The Mojave River Valley Museum approaches six decades in a corner of Barstow as a mainstay in the research and preservation of high desert history.
And if that role isn’t enough, it’s also the provider of an annual bonanza of food and fun nearly as old as the museum itself. This weekend marks the new iteration, and it rolls out the red carpet for a unique and spooky artifact as one of many attractions for attendees of all ages.
The museum is hosting its 55th annual Bar-B-Que and Open House fundraiser — the museum turns 58 — from 10 a.m. to 5 p.m. Saturday at 270 E. Virginia Way across from the Dana Park Community Center in Barstow.
Food tickets are $9 per adult and $4 per child, but many other offerings are free, according to Mojave River Valley Museum committee chair Pat Schoffstall.
Schoffstall named many must-haves for the annual event that will give people a taste of the Wild West: self-guided wagon tours; a blacksmith; a ropemaker and weaver; a locally produced moonlight tasting site; “a campfire with sourdough cookies in the dutch oven.”
Perhaps the most eccentric object attendants can expect is a relic of a legend from the history of Calico Ghost Town and the broader lore of paranormal activity: Nearly five decades of written diaries by Lucy Bell Lane, who rose to fame in life as Calico’s last resident – and in death as the entity most often seen by visitors and spirit mediums haunting her ghost town remains to this day.
Schoffstall says the Mojave River Valley Museum recently got its hands on the diaries, which cover Lane’s writings from 1920 until his death in 1967, and will unveil them on Saturday.
Saturday’s events will also include a raffle taking place at 2 p.m. with “dozens of prizes,” according to a flyer for the event, with the top prize being $500 cash. Live music and a photographer will roam the venue capturing snaps for people to take home as souvenirs. Schoffstall said these photos will be free, although the museum will tempt those who feel generous with their money.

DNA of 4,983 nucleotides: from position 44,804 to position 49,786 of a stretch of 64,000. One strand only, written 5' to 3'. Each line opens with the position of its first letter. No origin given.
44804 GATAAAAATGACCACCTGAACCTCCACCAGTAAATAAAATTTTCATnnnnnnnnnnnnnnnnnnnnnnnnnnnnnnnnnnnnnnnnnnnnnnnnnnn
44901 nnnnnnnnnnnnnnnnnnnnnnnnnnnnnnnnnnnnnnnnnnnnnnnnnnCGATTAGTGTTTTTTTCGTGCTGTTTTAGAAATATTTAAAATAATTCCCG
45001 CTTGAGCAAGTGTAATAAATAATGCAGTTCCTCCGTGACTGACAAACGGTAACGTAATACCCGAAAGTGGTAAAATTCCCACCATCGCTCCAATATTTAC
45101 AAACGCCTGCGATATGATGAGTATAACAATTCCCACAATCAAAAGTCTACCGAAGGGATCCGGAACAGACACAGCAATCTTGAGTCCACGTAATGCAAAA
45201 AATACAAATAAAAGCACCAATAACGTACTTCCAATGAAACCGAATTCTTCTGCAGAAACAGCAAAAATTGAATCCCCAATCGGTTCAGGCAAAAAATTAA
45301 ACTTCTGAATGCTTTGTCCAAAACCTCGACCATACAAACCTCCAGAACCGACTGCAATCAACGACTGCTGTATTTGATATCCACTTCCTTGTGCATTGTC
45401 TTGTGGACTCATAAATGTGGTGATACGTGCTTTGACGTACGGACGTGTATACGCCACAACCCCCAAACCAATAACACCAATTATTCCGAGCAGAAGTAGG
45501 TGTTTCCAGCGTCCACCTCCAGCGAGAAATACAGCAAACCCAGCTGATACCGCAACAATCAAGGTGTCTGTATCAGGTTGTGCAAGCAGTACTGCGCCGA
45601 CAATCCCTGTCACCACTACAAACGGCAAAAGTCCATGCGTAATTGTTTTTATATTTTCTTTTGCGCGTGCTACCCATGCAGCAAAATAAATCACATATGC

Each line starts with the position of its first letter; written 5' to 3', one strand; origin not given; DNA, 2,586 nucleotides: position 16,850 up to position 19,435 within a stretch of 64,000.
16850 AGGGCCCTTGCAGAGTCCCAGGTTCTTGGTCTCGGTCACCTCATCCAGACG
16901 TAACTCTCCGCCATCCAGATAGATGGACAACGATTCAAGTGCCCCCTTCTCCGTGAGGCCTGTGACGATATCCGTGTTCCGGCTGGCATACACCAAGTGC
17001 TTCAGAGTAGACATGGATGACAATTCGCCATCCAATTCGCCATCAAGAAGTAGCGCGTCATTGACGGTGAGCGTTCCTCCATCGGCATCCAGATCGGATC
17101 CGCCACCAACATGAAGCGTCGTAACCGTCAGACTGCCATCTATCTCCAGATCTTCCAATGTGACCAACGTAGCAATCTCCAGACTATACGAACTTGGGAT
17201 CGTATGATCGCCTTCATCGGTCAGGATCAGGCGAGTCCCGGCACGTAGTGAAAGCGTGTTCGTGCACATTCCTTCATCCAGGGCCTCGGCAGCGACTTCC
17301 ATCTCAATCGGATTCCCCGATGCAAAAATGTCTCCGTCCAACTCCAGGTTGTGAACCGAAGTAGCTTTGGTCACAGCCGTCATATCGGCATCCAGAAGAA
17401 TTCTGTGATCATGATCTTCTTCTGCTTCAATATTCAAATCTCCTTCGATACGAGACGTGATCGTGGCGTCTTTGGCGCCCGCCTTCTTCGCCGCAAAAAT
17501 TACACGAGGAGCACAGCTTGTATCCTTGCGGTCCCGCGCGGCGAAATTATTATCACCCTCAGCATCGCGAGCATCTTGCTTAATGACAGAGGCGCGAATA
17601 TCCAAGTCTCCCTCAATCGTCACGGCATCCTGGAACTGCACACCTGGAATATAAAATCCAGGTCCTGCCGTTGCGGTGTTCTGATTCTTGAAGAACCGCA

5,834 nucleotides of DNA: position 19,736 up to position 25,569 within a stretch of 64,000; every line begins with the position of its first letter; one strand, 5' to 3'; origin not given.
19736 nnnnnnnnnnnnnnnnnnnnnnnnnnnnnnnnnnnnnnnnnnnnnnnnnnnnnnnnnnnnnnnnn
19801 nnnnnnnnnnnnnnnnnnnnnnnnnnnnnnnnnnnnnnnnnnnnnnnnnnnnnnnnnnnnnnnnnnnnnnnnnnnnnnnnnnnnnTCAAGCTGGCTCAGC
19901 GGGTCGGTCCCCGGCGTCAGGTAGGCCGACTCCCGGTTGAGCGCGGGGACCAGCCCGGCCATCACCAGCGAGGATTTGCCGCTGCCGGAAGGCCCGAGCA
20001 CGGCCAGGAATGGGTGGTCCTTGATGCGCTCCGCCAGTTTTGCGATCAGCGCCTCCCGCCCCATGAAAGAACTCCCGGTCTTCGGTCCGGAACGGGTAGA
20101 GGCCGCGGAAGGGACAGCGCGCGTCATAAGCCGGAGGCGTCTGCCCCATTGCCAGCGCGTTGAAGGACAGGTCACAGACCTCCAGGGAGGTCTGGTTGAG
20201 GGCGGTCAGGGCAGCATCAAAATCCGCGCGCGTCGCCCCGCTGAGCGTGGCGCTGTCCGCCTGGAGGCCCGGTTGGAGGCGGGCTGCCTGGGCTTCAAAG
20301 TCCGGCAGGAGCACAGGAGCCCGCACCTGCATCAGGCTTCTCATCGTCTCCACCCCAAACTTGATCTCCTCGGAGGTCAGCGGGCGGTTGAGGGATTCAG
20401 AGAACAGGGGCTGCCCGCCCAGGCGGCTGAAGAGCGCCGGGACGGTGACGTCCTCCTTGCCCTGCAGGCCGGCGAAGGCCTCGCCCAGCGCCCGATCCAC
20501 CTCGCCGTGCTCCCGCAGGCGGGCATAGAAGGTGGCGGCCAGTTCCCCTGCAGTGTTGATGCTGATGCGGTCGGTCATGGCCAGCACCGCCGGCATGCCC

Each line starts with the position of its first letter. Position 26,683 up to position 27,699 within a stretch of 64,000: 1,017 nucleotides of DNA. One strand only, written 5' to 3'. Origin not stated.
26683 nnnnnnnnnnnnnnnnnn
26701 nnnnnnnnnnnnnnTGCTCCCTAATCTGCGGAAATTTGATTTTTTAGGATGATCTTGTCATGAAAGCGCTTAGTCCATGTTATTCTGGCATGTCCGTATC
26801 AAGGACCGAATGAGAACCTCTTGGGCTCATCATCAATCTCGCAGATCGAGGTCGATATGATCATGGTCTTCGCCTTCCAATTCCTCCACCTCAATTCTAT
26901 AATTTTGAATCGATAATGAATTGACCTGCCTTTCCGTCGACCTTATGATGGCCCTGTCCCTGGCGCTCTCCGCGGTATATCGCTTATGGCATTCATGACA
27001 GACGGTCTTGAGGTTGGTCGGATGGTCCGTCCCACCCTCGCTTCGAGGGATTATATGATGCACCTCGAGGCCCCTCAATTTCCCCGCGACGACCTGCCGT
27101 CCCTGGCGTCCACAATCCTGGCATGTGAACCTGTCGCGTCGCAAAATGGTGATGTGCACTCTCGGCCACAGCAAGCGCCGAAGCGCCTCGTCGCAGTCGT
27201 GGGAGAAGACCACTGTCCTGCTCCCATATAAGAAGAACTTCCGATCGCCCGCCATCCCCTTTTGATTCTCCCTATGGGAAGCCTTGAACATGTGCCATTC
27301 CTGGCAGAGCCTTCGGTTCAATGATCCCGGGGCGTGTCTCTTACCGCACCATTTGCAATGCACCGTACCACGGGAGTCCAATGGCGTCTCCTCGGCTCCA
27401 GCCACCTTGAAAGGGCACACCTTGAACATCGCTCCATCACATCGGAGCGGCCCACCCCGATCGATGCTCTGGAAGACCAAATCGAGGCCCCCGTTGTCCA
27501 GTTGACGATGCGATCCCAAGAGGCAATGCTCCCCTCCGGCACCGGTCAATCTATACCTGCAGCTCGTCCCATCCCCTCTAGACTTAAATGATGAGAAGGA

“We donate the photos, but we’ll just give them away alongside a big donation jar, so it’s a choice,” she said.
The Mojave River Valley Museum is one of many that closed with the outbreak of COVID-19 in 2020, only to return with a backlog of work to do and fewer volunteers than ever to help with it. To do. It reopened in April 2021 and a few months later launched a volunteer recruitment effort which Schoffstall summed up by saying, “We just need so much help.”
Funding is as scarce as volunteers at museums in Barstow these days, venues staff said. In turn, Schoffstall says all donations raised at the event will directly pay for the essential functions of the Mojave River Valley Museum and its ability to share history with visitors any day of the week.
Charlie McGee covers California’s High Desert for The Daily Press, focusing on the town of Barstow and its surrounding communities. He is also a member of the Report for America corps with The GroundTruth Project, an independent, nonpartisan, nonprofit news organization dedicated to supporting the next generation of journalists in the United States and around the world. McGee can be reached at 760-955-5341 or [email protected] Follow him on Twitter @bycharliemcgee.